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Clinical Applications of Diffusion Tensor Imaging

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Author(s): Sona Saksena | Ram K.S. Rathore | Rakesh K. Gupta

Journal: Magnetic Resonance Insights
ISSN 1178-623X

Volume: 2;
Start page: 7;
Date: 2008;
Original page

ABSTRACT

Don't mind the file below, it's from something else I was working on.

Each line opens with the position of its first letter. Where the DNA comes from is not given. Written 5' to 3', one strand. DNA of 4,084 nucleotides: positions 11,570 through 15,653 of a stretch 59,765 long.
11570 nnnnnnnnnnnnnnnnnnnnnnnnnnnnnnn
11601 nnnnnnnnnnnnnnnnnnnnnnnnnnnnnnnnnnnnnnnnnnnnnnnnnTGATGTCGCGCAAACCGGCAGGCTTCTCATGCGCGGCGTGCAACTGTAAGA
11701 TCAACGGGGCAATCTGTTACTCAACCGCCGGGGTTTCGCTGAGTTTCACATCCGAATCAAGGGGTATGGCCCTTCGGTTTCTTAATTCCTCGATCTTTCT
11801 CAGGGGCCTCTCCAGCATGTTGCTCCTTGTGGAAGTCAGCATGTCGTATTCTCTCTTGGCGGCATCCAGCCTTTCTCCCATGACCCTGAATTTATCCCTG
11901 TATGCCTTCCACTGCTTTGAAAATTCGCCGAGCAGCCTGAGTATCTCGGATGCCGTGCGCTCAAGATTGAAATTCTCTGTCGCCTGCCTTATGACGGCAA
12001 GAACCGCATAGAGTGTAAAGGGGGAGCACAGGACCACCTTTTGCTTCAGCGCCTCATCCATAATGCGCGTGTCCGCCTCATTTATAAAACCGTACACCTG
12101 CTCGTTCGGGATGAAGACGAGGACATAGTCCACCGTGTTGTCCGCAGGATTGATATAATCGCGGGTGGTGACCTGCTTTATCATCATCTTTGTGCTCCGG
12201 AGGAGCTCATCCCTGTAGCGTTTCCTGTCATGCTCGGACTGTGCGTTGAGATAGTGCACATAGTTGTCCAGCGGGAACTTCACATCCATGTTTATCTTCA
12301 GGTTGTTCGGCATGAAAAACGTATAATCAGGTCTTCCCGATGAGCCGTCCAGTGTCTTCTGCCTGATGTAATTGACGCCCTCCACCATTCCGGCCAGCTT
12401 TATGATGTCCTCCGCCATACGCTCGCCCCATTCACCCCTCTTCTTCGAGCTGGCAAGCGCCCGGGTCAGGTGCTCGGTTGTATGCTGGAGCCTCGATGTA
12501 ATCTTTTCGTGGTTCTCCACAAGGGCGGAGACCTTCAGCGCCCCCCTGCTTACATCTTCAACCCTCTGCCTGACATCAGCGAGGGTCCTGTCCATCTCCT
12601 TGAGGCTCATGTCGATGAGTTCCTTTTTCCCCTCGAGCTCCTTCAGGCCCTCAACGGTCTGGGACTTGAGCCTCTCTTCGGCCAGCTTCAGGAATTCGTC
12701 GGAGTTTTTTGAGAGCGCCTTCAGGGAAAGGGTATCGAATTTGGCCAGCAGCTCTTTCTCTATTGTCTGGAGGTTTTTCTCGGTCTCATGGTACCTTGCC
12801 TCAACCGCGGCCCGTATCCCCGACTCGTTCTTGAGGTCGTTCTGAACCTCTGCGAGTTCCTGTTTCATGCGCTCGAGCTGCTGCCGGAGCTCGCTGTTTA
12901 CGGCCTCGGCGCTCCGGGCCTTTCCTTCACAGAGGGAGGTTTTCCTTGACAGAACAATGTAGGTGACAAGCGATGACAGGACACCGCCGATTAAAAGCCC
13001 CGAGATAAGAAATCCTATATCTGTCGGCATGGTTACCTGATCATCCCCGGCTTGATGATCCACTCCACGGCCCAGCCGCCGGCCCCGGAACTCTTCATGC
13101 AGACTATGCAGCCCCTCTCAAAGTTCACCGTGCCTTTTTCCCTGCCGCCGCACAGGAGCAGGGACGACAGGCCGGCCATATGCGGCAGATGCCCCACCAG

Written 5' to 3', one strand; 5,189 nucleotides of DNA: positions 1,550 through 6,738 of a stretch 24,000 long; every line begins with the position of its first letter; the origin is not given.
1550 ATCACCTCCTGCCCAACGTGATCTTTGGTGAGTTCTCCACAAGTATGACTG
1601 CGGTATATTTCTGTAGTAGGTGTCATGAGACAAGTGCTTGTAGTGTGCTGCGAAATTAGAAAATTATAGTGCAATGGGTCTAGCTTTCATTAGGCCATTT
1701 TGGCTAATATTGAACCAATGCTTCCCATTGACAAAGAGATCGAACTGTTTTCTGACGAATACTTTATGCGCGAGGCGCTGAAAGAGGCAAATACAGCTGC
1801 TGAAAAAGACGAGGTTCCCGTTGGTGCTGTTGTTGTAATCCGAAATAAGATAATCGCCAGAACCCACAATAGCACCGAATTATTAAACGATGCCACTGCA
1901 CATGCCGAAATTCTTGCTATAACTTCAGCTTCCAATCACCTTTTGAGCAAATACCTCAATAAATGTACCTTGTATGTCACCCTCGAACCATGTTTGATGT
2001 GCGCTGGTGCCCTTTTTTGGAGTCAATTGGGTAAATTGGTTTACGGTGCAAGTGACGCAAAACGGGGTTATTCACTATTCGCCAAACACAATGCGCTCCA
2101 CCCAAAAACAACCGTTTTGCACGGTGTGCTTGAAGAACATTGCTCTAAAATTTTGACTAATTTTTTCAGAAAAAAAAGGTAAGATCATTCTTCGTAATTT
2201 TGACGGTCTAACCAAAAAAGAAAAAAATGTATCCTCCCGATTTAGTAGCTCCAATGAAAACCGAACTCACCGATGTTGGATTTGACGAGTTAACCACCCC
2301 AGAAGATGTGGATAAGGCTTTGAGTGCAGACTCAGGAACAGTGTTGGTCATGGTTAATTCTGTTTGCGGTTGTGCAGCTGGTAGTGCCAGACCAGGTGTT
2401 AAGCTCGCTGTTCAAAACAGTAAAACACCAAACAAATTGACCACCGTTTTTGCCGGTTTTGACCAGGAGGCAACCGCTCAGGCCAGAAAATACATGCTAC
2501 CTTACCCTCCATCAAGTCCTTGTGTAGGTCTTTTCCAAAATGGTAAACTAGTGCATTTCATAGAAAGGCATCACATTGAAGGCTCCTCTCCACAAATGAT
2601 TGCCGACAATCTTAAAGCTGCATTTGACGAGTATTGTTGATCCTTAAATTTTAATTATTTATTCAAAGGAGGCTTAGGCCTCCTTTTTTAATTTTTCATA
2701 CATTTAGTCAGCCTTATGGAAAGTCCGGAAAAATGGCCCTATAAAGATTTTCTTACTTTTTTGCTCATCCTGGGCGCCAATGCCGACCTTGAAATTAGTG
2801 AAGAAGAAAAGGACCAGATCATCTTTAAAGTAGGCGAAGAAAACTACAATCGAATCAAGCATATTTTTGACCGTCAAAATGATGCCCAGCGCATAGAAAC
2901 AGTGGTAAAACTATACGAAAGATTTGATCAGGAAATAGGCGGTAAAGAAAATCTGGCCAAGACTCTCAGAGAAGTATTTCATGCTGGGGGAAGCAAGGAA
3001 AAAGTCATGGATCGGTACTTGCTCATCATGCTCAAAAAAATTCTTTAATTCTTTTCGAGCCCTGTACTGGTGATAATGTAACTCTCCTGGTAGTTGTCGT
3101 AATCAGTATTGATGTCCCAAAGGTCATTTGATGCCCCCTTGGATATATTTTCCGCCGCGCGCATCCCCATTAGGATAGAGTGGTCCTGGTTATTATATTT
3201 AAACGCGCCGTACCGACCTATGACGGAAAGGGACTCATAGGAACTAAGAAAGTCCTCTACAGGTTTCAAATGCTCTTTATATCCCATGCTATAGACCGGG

During the last decade, advances in the field of magnetic resonance imaging (MRI) have led to the design of numerous innovative imaging techniques. These techniques have not only facilitated structural visualization of anatomy, but also have provided a wealth of functional information regarding biological processes. Diffusion tensor imaging (DTI) is one such MRI technique that has generated tremendous amount of interest both in the clinical and laboratory fields. DTI attempts to analyze the magnitude and orientation of random microscopic motion of water molecules in brain tissue. It is based upon the phenomenon of water diffusion known as Brownian motion. This technique pro- vides details on tissue microstructure and organization well beyond the usual image resolution. With diffusion tensor MR imaging, diffusion anisotropy can be quantified and subtle white matter changes not normally seen on conventional MRI can be detected. These features have encouraged scientists to evaluate the integrity and direction of the fiber tracts in various pathological conditions using DTI. Tissue maladies studied by DTI in this review include cerebral ischemia and wallerian degeneration, epilepsy, multiple sclerosis, Alzheimer’s disease, schizophrenia, metabolic disorders, infections and brain tumors. We have only included the common clinical conditions to keep this review precise.
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